This area does not yet contain any content.
This area does not yet contain any content.


Search Amazon Here

News Links



Only Two States Hope Clemson Wins National Football Title

Clemson football will take on the Notre Dame Fighting Irish in the first round of the CFB Playoff in t-minus two weeks.

The Tigers will be looking to advance back to the National Championship game for a third year in the last four.

According to The Score, not much of the nation will be pulling for the Tigers to pick up their second National Title in the last three years.

Here’s a look at the map of what team each state is most likely to pull for, according to The Score.

The poll used “geotagging Twitter data” dating back to selection Sunday to see which school had the most support in each state, according to the poll.

Oklahoma leads the poll with 26 states. Alabama is second, followed by Notre Dame and then Clemson is last.

The only two states that had the most favorable support toward the Tigers included South Carolina [shocker] and Rhode Island. I’m not really sure how Rhode Island decided on Clemson football.

I guess they just don’t really care about College Football, so they’re pulling against the big brands.

This poll, in my opinion, just shows the power of some of those bigger CFB brands from around the country. Oklahoma, Notre Dame and Alabama are three of the largest fan bases in the country.

They’ve got fans all over the nation.

Clemson, because of the relative newness to the scene as a national power, doesn’t quite have that large of a fanbase compared to the other three, but make no mistake, that #ALLIN brand is alive and powerful.

People recognize that Tiger paw. Recruits want offers from Clemson because that’s a destination school.

If things continue over the next few years as they should, I think you’ll see this map start to slowly become more favorable to Clemson. As more and more people realize the staying power of Dabo Swinney and his program, you’re going to start to see people jump on the bandwagon.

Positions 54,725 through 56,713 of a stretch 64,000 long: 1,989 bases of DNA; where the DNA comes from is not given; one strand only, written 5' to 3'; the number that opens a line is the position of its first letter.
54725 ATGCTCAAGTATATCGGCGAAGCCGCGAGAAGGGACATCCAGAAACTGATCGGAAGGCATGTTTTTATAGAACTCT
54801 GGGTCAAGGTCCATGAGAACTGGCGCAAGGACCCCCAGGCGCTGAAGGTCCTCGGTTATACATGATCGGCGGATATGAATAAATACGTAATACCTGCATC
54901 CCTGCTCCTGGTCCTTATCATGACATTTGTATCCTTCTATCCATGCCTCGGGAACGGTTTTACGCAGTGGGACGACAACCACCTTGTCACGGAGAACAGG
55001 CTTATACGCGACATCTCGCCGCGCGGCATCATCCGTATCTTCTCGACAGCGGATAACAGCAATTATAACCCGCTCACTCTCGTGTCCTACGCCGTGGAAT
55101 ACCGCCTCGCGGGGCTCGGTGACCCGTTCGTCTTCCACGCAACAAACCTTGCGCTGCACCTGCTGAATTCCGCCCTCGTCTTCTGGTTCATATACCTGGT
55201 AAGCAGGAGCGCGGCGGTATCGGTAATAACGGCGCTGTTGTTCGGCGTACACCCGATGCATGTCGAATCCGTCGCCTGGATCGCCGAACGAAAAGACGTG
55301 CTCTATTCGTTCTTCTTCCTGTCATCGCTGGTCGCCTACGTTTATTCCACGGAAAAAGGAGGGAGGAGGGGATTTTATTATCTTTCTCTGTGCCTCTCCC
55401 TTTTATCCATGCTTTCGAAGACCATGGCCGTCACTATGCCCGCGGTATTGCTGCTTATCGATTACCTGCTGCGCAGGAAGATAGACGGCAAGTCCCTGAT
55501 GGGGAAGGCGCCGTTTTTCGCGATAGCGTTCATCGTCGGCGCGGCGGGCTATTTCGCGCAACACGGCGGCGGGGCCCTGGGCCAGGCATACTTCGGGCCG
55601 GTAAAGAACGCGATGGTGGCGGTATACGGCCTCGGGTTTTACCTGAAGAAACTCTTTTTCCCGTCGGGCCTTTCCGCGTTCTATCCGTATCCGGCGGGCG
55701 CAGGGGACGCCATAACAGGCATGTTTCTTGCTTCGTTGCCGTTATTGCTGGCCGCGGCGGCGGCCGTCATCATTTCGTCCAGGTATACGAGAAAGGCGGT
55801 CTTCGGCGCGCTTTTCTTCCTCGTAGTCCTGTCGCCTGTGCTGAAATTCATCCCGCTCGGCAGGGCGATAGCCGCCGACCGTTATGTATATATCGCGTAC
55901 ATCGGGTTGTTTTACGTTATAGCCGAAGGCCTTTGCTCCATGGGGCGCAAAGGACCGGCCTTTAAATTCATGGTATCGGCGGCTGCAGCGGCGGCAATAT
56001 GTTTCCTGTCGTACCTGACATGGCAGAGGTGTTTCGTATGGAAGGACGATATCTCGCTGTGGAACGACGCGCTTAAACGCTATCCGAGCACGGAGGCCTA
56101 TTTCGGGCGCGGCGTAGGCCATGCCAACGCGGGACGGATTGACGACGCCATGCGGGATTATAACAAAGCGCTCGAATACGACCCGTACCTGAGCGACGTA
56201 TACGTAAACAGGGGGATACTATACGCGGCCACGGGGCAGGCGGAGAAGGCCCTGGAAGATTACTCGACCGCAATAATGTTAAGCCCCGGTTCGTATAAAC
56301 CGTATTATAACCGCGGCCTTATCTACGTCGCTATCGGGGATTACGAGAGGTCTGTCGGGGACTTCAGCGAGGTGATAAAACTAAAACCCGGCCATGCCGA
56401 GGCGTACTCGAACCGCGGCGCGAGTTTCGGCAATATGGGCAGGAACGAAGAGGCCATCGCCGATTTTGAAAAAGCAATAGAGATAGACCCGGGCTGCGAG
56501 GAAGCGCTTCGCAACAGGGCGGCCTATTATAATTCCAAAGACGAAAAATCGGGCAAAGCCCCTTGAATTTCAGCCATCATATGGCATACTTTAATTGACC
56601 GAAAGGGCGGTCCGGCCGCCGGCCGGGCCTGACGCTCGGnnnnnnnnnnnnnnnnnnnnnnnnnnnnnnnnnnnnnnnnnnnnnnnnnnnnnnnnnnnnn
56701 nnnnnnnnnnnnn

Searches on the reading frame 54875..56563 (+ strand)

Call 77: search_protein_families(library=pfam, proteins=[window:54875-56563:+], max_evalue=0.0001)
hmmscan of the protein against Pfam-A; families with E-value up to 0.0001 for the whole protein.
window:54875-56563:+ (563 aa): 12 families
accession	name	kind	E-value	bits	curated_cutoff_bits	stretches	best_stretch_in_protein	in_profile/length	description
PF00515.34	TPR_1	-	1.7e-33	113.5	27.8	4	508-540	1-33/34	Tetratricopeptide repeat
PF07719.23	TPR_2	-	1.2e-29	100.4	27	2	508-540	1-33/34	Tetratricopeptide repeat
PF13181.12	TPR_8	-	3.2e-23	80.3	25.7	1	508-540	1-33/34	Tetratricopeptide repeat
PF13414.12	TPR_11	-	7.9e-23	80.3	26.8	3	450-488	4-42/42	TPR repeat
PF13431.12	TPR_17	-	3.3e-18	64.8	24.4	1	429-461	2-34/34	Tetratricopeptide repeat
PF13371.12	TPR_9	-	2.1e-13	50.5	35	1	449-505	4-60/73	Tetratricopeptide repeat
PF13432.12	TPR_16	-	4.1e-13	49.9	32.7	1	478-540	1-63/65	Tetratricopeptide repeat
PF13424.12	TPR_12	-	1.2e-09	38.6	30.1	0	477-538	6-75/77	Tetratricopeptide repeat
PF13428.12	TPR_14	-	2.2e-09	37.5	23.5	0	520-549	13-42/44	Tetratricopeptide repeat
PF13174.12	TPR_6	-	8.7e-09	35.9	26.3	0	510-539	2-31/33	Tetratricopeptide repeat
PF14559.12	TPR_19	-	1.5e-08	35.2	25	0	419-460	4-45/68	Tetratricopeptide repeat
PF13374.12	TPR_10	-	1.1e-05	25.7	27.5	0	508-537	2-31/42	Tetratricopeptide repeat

If they don’t, it’s certainly a fun little way to create a chip for the shoulder at the very least.


Charleston Rep. McCoy to Lead Special Nuclear Committee

COLUMBIA, S.C. (AP) — When House Speaker Jay Lucas was deciding who should lead a special committee to address South Carolina's multi-billion dollar nuclear power debacle last year, he looked for a lawmaker he could trust to act thoughtfully but decisively.

He wanted someone who held the respect of other legislators, who had the work ethic to tackle a complex problem, the temperament to deal with the issue sensitively and the tenacity to confront some of the most influential companies in the state.

He chose state Rep. Peter McCoy.

Over the ensuing year, McCoy held dozens of hearings, grilled high-powered executives, listened intently to experts and ratepayers, and ultimately helped craft legislation that reformed the oversight process and temporarily slashed electricity rates for thousands of residents.

McCoy's stewardship of the House nuclear response served as both an audition and preparation for a job that promises to be even more challenging.

The Charleston Republican was elected last week as the new chairman of the powerful S.C. House Judiciary Committee, replacing longtime friend state Rep. Greg Delleney, R-Chester, who announced his retirement earlier this year.

The new role will force McCoy to oversee some of the most polarizing topics that come before the Legislature each year, including abortion, guns, alcohol and criminal sentencing, among others. As McCoy put it, the promotion is a "big deal."


Del Monte Recalls Canned Corn in 25 States

Del Monte Foods is recalling more than 64,000 cases of incompletely sterilized canned corn that could cause life-threatening illness if consumed. Walmart and Target are among the retailers in 25 states and 12 countries that sold the recalled product, the food producer said.

The recall of 64,242 cases of "Fiesta Corn" seasoned with red and green peppers was due to under-processing, the company said in a notice posted by the U.S. Food and Drug Administration. The missed steps from the commercial sterilization process could result in spoilage and possible contamination with life-threatening pathogens, if eaten, Del Monte warned. There have not been any reports of illness as a result of the products, the company added.

A central concern with under-processing canned food is the potential growth of bacteria, including clostridium botulinum, which creates toxins that cause botulism poisoning, according to the Centers for Disease Control and Prevention. In 2016, there were 205 confirmed cases of botulism in the U.S., with 29 illnesses, including two fatalities, resulting from tainted food, the CDC's figures show.